Tips & Techniques

A Genius, Super-Refreshing Green Salad with 2 Curious Secret Ingredients

November 22, 2017

A simple green salad—even for us serious vegetable advocates—isn’t usually the thing that compels you to lunge for seconds. It’s not, say, brown butter butternut rolls or bacon gravy. But with this green salad, two dynamite secret ingredients nestled in its leaves, I’ve seen some lunges.

The recipe comes from Small Oven, a lovely little bakery in Easthampton, Massachusetts near my brother’s home. The bakery’s founders Amanda Milazzo (the “caker,” as she says) and Julie Copoulos (the baker) put as much care into their lunch menu as they do their pastries and flawlessly chewy-crusty breads. (And because many dishes unexpectedly come with a generous slab of fresh toast, I eat about half a loaf every time I go.)

This salad is mostly a big pile of leafy greens that taste far more exciting than they appear they will (thus, the lunges). Its sneaky pep comes from two surprising pantry goods you don’t normally see offered as mix-ins at the salad bar: preserved lemon rind and candied ginger.

They might sound curious together to you—they did to me—but these two feisty ingredients, once you’ve tried them, make perfect sense together. The salty, funky punch of preserved lemon is a match well-suited for candied ginger’s fiery, spicy-sweet chew. It’s one of those hits-all-the-notes combinations that doesn’t let you grow tired and keeps tugging you back, like a salted caramel cookie or good barbecue chips or spicy michelada with lots of lime.

“It's the perfect marriage of salty and sweet,” Milazzo and Copoulos wrote to me. “As bakers who favor savory treats, we have a lot of fun balancing both our confections and our lunch menu.” At lunch, they serve it with a particularly handsome slice of avocado toast, but you can leave that off if you’re serving with a side of turkey-everything else-bacon gravy instead.

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There’s a very good chance that you have both of these ingredients kicking around your pantry, bought from some long-gone tagine or molasses cookie. But if not, I’d recommend calling your guests ahead as an early bonding moment—I bet someone does, and has been looking for an excuse to use them.

A winning formula for salad that will energize—and not bore—you will be a boon year-round. But during holiday feasts (and when in recovery mode from holiday feasts) it’s an especially welcome invigorator—perhaps most of all because it won’t taste like any green salad anyone’s had before.

Photos by Mark Weinberg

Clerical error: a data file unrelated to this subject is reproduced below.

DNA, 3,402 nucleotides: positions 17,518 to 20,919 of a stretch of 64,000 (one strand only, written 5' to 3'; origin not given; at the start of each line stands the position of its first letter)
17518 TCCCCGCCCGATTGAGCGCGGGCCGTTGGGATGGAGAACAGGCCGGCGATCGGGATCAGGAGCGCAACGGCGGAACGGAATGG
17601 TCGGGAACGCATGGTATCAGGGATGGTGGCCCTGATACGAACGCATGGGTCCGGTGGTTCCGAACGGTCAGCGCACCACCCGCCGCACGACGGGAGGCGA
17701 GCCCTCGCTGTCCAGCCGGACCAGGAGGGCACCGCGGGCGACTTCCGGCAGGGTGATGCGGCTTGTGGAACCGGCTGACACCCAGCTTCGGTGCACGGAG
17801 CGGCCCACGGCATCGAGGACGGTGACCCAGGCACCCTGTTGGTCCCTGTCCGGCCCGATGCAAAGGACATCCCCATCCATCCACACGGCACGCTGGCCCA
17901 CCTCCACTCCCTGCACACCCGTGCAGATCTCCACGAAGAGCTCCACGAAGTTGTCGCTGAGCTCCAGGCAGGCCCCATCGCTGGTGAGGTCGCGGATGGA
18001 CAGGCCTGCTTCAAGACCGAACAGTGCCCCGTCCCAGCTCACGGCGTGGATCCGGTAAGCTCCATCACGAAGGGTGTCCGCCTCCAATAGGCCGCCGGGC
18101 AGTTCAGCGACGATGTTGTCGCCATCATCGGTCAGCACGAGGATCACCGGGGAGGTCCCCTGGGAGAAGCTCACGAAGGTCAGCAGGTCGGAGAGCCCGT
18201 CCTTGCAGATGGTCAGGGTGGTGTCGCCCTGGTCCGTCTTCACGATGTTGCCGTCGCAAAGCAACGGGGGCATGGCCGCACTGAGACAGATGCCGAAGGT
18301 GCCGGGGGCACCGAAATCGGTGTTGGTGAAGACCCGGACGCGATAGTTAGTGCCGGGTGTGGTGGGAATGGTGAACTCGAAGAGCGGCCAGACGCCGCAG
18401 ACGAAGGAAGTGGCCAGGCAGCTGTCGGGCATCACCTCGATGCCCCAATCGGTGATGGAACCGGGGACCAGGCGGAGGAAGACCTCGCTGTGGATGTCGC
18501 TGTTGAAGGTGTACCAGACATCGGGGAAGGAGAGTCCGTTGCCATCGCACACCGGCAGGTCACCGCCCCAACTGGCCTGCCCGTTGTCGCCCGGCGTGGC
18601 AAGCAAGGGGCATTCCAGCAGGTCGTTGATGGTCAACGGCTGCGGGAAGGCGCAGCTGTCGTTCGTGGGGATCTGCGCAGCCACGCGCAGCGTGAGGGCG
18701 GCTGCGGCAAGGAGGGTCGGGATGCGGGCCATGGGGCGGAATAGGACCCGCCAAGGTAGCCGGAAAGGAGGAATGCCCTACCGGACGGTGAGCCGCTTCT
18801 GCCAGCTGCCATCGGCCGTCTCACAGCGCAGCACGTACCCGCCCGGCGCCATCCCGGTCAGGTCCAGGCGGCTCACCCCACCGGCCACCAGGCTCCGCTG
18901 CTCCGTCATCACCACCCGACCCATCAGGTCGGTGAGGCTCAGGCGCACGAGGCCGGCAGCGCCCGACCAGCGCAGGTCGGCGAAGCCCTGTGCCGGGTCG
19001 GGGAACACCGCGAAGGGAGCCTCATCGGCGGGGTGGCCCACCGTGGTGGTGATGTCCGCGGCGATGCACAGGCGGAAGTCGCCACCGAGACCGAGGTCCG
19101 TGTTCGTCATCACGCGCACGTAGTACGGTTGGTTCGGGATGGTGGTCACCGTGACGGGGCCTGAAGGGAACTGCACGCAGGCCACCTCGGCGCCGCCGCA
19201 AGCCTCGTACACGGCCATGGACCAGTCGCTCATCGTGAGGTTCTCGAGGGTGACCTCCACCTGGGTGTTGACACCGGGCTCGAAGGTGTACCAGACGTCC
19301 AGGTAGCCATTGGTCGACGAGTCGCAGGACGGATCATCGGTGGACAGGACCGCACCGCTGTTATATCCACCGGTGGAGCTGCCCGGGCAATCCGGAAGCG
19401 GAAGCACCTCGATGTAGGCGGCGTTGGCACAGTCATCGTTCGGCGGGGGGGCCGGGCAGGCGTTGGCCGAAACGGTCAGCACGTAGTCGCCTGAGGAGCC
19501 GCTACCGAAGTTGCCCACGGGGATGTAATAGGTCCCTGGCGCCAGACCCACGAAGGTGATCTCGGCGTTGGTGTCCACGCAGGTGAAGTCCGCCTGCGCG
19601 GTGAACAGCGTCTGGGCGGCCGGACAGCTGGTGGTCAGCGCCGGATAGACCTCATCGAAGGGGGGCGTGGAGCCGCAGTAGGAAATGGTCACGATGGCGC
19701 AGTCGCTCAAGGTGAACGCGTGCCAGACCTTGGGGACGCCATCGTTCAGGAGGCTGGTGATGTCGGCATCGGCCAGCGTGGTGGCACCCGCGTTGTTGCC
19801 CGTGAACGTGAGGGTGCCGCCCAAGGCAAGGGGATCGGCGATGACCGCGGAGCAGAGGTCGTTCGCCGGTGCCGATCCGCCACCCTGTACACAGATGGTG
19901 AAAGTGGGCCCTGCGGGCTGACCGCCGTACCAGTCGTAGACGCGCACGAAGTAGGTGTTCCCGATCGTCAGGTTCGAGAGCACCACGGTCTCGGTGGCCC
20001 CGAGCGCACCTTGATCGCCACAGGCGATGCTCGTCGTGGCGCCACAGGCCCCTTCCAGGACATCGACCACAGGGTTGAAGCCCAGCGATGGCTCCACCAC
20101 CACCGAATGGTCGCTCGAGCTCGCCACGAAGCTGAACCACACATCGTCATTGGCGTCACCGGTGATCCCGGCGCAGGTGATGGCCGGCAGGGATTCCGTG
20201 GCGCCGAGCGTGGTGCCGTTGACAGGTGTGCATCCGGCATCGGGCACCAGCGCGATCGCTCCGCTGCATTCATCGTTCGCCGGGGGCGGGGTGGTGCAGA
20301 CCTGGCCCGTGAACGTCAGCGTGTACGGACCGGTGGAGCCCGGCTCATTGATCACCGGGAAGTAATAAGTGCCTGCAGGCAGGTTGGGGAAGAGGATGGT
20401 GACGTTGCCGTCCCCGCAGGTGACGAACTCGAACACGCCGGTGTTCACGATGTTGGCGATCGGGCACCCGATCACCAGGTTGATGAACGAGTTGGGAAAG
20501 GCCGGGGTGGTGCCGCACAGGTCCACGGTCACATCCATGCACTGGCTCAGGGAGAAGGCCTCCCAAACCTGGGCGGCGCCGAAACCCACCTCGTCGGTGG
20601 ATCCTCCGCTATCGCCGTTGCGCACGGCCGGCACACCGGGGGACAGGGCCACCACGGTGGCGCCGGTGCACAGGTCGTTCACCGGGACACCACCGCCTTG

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Top Comment:
“This sounds so good - I was looking for a simple green salad for Thanksgiving and I think this will be perfect. By the way, I love the Wednesday Genius Recipe emails! Have a wonderful holiday!”
— Rhonda35

Got a genius recipe to share—from a classic cookbook, an online source, or anywhere, really? Please send it my way (and tell me what's so smart about it) at [email protected].

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  • Stephanie B.
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I'm an ex-economist, lifelong-Californian who moved to New York to work in food media in 2007, before returning to the land of Dutch Crunch bread and tri-tip barbecues in 2020. Dodgy career choices aside, I can't help but apply the rational tendencies of my former life to things like: recipe tweaking, digging up obscure facts about pizza, and deciding how many pastries to put in my purse for "later."


Stephanie B. February 17, 2018
I tweaked this recipe to go through the abundance of citrus I have. I used fresh kumquats instead of preserved lemons, and made the dressing from meyer lemon juice, and a little sweet lime juice, instead of vinegar. The citrus and candied ginger were so good together!
Rhonda35 November 22, 2017
This sounds so good - I was looking for a simple green salad for Thanksgiving and I think this will be perfect. By the way, I love the Wednesday Genius Recipe emails! Have a wonderful holiday!
Kristen M. November 22, 2017
Thanks so much, Rhonda! Happy Thanksgiving!
Rhonda35 November 22, 2017
Made this salad tonight - delicious!! Would be good with sturdier greens, too. Next time, I'll cut back on the oil a little and probably up the amount of thyme in the dressing. LOVED the ginger and lemon flavors!
CristyLeeNYC December 6, 2017
I agree. My husband and I liked the salad but I'll play around with the dressing ratios next time, will add some thyme directly to the salad, and will experiment with different greens (I think some massaged lacinato kale would be killer here). I DIY'd the candied ginger and it was all I could do to stop eating it directly off the rack so that it could actually make it to the salad!
Karan November 22, 2017
How do you make or do you buy preserved lemon?
Kristen M. November 22, 2017
It's easiest and quickest to buy preserved lemons (it's getting more common to find them at grocery stores these days, or at Middle Eastern markets), but you can also make them—just takes lemons, salt, and time!
okaykate November 22, 2017
This sounds so interesting! Any suggestions For what would be a good sub for the parm if feeding vegans?
Kristen M. November 22, 2017
There's enough well-rounded flavor here that you could just leave it out, or you could try substituting green olives or capers for a little extra salty something.
okaykate February 20, 2018
Way late here - but awesome suggestions, thank you!!!
Nancy November 22, 2017
Kristen, thank for this story and recipe. I like preserved lemon and have so far used it in (obvious) Middle Eastern recipes and (less obvious) Franco-Italian. But adding candied ginger brings in a whole new flavor palate. Looking forward to making this salad! Nancy
Kristen M. November 22, 2017
Thank you, Nancy! They're really surprisingly so appealing together. I hope you love it.